While we were building a major brand, we worked with so many large, sluggish companies. Some were large corporations, and others were governmental. More than once, we had to do the other guy’s job while being careful not to frustrate them. Then we had to thank them before recommending them to their bosses. Crazy, right? But it’s all about getting the job done.

Use these tips to help you get through corporate blockage:

  1. After you’ve gotten the authority to move toward a solution and are handed to the first executive, confirm (in writing) that you have clear permission to do so. Explain, again, how this solution will affect the bottom line, and provide a decision-making deadline that will help the company maximize its benefits. This will be important down the line when all the executives start playing ‘musical chairs’.
  2. After you’ve been passed off to the manager or division chief, brief them in writing again before any physical meetings. Make sure to CC the higher-ups—be clear that this isn’t coming from out of the blue. Keep all correspondence on the same email thread or use Google Docs.
  3. Once you finally meet with the division chief, say thank you, sum up the action items, and send another email in that same thread with the following steps and deadline details.
  4. Before meeting with the next group, find out who will be in the meeting, and, you guessed it—send them the email thread with your agenda, explanations, and possible outcomes. Do this twice: Once in advance, and again right before the meeting. And present your agenda during the meeting itself. Try to stay in control and make sure everyone’s on the same page and understands the milestones. Don’t forget to introduce yourself and to say your ‘thank you’s! Don’t spend too much time explaining why you’re having the meeting or bringing someone up to speed.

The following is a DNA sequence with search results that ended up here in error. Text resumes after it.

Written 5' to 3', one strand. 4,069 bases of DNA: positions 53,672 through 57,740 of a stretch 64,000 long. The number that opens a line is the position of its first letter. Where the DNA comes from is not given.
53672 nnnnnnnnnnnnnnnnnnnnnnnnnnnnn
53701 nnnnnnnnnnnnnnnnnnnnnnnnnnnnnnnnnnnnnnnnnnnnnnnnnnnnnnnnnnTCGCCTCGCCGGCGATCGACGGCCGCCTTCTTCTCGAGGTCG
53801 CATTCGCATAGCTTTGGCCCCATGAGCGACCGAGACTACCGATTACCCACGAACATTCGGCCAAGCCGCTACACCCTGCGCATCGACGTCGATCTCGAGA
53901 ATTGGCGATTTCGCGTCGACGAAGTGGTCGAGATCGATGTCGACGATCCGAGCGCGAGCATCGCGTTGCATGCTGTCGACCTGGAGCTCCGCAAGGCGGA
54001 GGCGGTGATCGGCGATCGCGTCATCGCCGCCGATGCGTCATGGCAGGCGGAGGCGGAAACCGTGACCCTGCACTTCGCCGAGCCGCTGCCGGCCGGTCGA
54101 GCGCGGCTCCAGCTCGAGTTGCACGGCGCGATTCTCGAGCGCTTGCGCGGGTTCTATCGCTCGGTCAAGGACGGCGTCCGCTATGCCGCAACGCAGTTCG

5. Once the meeting is over, summarize everything via email, including deadlines and yet another round of thank yous. Everyone will see that their bosses are CC’d and that you’re promoting their jobs. At the end of the day—that’s how you make progress.
  6. Repeat steps 2 through 5.
  7. Repeat ad nauseam!

Final thoughts

This might all remind you of Scott Adams’s “Dilbert” comic strip. You can throw your hands up and have a good laugh, or you can be productive and successfully navigate corporate blockage. Don’t forget—you’re the outsider here. Everyone else can easily pause or cancel your project. The more you know about what motivates them and the more you show your support, the better. You’re at their mercy! Show them how your ideas will make their jobs easier, even if it will save their company millions in the process! With each new person you meet, start from scratch. You can’t assume that everyone has already been briefed. Write everything down, keep it all on the same email thread, and pray! Corporate blockage (which we sometimes call ‘corporate constipation’ because everything’s stuck) will break down eventually, and with due diligence, persistence, and briefing, things will move smoothly again!

For more, read on: http://c-suitenetworkadvisors.com/advisor/michael-houlihan-and-bonnie-harvey/